1. I’m stuck in the 70’s for the most part. By the early 90’s it was apparent that people were not much interested in quality, talent, or effort and music in general dive bombed and never recovered. Pretty much the way all of society has went….straight to the gutter. That video was sort of mesmerizing.

    1. By the early nineties we had not only formulaic composition of songs, and lyrics, and band members, and what they looked like, we had CD’s which do not contain the same quality of music as the analog reproduction of earlier years, and the beginning of everything being heard on earbuds or at best headphones and headphone sized speakers.
      None of these are at all conducive to hearing recorded music as it would actually be played in person, in real life.

      1. “CD’s which do not contain the same quality”

        I have several 10’s of thousands of dollars worth of high end mid 70’s audio equipment here in my home office, but I rarely listen to it. But, when I do listen I expect perfection and that is simply NOT possible with CD’s or any of digital derivatives. I hear something different in the digital stuff, some refer to it as being too “sterile”. I also hear something else and the best I can describe it is, a gradual increase and then decline in the volume. But that’s not quite right but I don’t know what else to call it. And this difference must be very subtle to others as I have asked numerous people if they can hear it and none have.
        So when I do listen to my music I listen to decades old 70’s rock on 10″ reel to reel tapes that I recorded at slow speed in the 70’s and 80’s.

        1. That’s true. CD’s are sort of “sterile”. I think it’s a sort of mechanical effect resulting from the fact that digital music is sampled, so the frequencies and harmonics are incomplete and stepped; not smooth curves like real live sound. I either camouflage or eliminate much of this effect if I put it through my Hughes AK-100. I bought that unit on the promise that it would produce a remarkable transformation in my music, which I never heard, but it gives the CD’s and even AM and FM a kind of “fullness” they lack without it.

  2. I was surprised at how long Elvis Presley was visible – considering he started long before that chart’s first year, that’s an amazing career. I guess that’s why he’s called The King.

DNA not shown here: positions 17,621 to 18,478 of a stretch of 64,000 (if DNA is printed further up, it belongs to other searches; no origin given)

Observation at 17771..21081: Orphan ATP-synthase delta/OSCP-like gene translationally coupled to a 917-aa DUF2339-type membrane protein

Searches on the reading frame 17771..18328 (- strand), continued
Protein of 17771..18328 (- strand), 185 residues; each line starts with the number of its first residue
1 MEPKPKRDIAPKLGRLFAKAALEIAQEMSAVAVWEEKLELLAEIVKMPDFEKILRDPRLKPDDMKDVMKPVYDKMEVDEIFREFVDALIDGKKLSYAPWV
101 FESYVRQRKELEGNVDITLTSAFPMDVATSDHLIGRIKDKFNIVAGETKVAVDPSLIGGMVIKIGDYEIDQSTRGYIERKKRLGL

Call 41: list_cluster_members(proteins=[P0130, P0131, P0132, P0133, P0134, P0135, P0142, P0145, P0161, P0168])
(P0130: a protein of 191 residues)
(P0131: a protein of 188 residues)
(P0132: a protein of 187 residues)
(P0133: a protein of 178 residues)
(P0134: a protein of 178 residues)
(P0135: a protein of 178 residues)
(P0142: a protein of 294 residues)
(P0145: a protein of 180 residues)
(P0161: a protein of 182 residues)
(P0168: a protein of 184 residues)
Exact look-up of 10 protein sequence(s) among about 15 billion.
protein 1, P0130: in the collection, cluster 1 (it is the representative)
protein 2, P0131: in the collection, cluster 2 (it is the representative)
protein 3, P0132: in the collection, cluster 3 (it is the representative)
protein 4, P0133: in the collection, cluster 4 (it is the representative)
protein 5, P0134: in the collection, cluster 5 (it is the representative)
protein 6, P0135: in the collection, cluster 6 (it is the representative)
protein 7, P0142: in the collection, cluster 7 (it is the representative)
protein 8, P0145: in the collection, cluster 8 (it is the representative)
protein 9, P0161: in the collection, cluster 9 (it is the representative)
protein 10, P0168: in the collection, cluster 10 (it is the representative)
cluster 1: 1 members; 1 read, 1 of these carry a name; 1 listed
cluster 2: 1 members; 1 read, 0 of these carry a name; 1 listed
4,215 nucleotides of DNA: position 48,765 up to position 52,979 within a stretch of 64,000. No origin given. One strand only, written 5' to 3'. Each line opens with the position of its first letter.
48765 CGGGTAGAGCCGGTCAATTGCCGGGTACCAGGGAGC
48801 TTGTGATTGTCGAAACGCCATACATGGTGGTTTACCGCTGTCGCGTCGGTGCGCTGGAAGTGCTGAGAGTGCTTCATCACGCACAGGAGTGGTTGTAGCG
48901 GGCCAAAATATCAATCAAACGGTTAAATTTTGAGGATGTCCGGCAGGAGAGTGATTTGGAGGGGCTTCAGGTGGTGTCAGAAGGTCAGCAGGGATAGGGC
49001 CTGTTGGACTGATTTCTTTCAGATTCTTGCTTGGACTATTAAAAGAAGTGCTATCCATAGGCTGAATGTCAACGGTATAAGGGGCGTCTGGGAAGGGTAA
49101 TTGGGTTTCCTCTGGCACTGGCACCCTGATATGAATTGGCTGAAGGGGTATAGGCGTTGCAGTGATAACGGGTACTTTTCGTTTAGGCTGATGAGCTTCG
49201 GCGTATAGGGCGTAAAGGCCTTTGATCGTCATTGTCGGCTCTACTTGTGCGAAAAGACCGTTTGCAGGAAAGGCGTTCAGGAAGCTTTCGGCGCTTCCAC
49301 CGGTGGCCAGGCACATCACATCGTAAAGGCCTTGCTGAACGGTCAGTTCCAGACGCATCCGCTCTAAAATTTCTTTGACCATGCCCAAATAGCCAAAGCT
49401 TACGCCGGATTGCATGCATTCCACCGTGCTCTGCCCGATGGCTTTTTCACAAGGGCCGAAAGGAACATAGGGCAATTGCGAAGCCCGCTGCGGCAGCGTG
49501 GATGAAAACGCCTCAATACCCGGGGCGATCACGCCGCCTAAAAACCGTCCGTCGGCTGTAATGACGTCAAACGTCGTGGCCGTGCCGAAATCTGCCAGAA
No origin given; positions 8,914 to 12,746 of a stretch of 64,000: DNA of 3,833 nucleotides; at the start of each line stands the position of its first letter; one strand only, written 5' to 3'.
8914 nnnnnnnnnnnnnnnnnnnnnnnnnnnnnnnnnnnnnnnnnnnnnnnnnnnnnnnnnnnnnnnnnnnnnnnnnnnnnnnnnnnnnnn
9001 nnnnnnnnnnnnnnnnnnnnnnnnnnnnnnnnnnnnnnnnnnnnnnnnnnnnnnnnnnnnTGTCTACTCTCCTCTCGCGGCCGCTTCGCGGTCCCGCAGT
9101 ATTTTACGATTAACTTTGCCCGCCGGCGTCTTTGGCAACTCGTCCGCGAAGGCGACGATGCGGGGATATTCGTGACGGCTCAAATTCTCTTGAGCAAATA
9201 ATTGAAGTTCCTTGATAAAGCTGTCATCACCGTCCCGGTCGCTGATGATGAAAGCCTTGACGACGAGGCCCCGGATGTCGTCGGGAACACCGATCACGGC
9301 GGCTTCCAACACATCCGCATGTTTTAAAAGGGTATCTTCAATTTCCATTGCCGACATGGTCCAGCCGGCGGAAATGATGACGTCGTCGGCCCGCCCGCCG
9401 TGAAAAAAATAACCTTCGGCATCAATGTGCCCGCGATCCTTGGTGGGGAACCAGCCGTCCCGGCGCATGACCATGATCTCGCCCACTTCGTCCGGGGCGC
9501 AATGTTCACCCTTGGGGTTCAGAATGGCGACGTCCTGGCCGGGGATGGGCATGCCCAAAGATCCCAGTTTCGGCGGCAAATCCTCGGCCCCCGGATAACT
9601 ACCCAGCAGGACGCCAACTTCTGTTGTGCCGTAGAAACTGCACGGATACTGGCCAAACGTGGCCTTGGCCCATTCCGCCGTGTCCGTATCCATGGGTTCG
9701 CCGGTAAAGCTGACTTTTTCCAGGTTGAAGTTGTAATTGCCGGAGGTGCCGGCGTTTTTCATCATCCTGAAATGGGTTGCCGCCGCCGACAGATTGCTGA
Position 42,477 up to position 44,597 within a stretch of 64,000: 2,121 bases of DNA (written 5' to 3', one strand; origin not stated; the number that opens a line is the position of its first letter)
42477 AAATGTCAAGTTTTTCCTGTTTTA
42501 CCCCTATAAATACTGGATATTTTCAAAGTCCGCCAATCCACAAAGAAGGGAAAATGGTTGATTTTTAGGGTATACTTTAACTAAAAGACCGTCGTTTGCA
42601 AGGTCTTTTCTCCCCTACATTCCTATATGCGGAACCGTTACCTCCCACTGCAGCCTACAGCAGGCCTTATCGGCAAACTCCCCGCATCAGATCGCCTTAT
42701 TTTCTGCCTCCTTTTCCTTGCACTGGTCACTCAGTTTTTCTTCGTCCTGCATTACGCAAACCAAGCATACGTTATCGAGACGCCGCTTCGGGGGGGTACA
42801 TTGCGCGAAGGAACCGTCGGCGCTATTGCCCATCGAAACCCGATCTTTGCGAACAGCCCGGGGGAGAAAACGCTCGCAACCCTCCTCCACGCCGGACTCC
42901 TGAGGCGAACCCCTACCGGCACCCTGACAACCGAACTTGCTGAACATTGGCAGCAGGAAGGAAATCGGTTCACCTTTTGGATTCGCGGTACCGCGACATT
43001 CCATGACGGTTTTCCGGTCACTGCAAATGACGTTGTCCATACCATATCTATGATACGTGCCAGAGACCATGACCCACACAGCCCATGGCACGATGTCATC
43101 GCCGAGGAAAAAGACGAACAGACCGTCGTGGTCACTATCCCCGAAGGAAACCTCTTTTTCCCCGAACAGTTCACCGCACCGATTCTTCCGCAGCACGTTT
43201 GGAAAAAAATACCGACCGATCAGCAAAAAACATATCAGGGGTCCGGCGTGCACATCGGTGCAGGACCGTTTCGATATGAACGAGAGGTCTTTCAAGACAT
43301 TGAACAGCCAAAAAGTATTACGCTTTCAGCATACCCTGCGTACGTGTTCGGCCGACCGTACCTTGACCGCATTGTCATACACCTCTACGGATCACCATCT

3. I’d be interested to see how much of the total market these top performers captured over time. I can only speak for myself, but over the past few years I’ve become fan of a number of performers who all have large followings and who sell out large venues, but who never seem to make it far up the charts. Consider, for instance, Joe Bonamassa. I listen to a lot of music that is recent, but none of it seems to be hugely popular. My friends are almost all over 30, but the younger ones of those are similar. They don’t listen to the same music I do, but the music they listen to is also not charted high. I can’t help but wonder if the “top 40” music doesn’t capture the same share of the overall market today that it did in 1980.

  4. I mostly recognized names because of the publicity they garner for their stupid stunts and messy lifestyles. The large majority of the recent ones I wouldn’t recognize if I heard a cut on the radio.
    One that I’d never even heard of is somebody named Drake. Who the hell is he, and why is he selling 8 to 9 million albums per quarter.
    I wish that they’d kept to a static scale. I’d track someone and they’d drop positions. After a while I noticed that the particular artist was still selling the same number of albums but the scale was elastic.
    The music industry has been poormouthing for years, but the absolute numbers seem to still be growing. I don’t think the industry is in as bad shape as they claim.

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